“I feel a bit sorry for people that see themselves above an item of clothing”

Bedford argues too much is made of the tracksuit’s alleged problem, though. “It’s easy to over think everything, but there’s enough going on in the world to not look down on an specific clothes, I feel a bit sorry for people that see themselves above an item of clothing.”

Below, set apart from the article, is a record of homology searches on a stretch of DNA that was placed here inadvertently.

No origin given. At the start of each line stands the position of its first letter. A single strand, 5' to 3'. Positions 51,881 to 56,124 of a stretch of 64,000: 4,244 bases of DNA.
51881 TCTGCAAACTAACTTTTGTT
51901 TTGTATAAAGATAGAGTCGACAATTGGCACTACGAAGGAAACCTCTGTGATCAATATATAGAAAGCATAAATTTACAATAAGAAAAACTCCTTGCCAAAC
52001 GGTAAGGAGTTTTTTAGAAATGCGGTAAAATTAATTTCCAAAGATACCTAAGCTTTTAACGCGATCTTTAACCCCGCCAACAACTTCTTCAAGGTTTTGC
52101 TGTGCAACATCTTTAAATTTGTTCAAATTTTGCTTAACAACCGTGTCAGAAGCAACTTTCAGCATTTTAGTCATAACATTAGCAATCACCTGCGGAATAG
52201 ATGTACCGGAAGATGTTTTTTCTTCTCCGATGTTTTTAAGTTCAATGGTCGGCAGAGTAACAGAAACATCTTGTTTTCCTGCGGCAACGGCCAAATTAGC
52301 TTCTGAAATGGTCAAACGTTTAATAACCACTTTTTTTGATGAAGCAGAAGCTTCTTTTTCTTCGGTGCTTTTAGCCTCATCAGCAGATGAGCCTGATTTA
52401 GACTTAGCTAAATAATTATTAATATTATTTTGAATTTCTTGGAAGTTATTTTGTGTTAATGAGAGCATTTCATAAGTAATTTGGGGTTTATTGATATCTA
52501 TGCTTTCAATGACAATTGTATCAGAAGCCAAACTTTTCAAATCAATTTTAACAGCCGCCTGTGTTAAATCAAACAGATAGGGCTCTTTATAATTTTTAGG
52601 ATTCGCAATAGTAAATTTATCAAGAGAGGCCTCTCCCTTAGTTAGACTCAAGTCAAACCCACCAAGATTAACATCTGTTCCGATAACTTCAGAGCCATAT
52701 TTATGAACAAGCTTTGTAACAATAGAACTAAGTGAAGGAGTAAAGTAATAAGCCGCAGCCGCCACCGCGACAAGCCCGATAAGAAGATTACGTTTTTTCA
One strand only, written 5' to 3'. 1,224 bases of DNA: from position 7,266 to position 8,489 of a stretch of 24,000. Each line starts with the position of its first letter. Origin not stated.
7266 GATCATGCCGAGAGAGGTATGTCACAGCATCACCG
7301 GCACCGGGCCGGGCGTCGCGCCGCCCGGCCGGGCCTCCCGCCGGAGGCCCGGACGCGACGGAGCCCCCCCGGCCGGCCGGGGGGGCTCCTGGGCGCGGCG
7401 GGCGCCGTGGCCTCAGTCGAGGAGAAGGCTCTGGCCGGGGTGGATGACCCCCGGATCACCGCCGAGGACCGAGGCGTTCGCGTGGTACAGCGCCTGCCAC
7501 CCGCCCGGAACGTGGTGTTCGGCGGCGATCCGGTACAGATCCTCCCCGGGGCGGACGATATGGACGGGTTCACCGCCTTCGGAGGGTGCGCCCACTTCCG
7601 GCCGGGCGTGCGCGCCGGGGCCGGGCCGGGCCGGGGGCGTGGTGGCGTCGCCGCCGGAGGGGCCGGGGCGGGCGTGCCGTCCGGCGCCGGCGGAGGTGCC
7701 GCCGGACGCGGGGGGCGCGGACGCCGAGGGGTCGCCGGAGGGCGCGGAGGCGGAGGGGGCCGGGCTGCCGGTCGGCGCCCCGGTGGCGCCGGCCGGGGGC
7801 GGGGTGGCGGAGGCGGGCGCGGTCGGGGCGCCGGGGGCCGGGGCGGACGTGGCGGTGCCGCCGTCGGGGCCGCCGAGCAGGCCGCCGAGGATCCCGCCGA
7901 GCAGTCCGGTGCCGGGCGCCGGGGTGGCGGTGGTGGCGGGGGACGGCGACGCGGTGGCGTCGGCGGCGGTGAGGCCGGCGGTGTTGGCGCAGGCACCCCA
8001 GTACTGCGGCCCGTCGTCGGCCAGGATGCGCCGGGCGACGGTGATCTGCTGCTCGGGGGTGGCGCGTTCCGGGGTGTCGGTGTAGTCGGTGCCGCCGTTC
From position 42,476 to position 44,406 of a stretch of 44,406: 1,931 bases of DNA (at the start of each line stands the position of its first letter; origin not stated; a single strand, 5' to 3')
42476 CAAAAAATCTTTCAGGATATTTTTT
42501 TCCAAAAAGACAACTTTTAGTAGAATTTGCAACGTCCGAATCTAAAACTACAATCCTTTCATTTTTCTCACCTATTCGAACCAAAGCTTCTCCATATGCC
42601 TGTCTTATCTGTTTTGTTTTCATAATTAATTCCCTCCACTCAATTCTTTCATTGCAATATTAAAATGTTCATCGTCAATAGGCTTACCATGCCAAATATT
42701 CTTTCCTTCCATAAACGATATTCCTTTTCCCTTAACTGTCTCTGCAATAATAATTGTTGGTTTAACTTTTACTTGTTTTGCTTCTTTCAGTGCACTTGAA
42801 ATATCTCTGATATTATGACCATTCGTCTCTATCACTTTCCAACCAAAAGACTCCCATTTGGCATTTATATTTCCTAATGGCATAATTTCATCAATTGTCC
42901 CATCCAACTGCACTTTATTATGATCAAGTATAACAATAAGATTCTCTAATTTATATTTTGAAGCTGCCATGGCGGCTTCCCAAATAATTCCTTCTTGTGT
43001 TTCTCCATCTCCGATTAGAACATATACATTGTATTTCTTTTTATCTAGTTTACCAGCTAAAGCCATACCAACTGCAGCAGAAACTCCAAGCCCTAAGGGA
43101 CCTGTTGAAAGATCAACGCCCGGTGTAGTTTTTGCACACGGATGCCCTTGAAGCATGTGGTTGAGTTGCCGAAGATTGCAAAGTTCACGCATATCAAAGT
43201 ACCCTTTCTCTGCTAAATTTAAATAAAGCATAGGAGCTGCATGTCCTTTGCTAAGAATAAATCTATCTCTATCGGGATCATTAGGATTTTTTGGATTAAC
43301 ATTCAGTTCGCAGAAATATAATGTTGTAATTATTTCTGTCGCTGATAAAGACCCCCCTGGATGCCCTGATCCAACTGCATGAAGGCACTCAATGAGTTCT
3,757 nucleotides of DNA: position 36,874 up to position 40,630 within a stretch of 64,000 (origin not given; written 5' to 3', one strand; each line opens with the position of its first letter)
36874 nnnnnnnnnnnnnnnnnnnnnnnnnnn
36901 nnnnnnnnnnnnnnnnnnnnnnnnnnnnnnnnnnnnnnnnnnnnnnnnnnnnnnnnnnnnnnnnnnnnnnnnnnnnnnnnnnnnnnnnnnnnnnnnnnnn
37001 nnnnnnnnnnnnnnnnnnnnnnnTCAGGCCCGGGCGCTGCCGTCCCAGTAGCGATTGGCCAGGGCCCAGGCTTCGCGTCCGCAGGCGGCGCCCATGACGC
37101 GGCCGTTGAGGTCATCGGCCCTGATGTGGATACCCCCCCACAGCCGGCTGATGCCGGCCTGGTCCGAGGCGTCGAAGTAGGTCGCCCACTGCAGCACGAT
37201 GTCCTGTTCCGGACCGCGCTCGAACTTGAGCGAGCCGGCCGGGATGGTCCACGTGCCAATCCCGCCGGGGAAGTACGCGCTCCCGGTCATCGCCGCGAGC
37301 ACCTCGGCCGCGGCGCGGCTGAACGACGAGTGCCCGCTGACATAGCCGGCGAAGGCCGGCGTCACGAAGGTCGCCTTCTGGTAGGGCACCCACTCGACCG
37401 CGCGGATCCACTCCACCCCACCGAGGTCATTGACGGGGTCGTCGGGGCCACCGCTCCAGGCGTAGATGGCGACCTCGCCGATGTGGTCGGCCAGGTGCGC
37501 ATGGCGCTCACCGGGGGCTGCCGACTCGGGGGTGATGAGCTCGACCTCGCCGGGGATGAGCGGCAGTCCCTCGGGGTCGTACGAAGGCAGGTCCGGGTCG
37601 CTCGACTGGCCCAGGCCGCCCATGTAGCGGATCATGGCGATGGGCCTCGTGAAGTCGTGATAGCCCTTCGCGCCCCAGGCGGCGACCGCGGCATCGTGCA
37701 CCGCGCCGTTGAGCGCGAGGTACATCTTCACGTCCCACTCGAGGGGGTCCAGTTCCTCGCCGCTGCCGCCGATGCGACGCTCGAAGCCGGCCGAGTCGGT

Le Coq Sportif, the French sports apparel and footwear brand, is not above any item of clothing – and especially not the tracksuit. In the mid-60s, the brand developed a tracksuit suitable for the leisurable seventh day off, having worked hard for six days. “I think it’s fair to say the tracksuit, and our development of it, can be seen as a defining moment in the brand’s history,” says Le Coq Sportif’s Ben Ari Grant, “as it enabled us to take the core ideals of production quality and well-considered design that we had been applying to professional sportswear for years, and replicate that on a commercial scale.” Le Coq Sportif is a brand born out of innovative knitting techniques at the turn of the 20th century. At a time when athletic clothing was made using fabrics that were normally the preserve of workwear garments, and therefore counter-intuitive to the needs of a sportsman, Emile Camuset, the brand’s founder, began developing cotton ribs, brushed fleece and jerseys that allowed for increased comfort and breathability. This was a time when, as the idea of casual sportswear was developed and the concept of a suit, tie and hat as an everyday uniform, especially during weekends, was decommissioned. As a direct result, men and women needed new wardrobe stapes. “Yes, as the traditional six-day working week spent in heavy workwear or a stiflingly smart suit gave way to increased weekend time, often spent in the countryside or at home with the family, Le Coq Sportif was able to provide a comfortable yet stylish alternative, which preserved a distinct sense of masculinity and elegance,” Ari Grant says.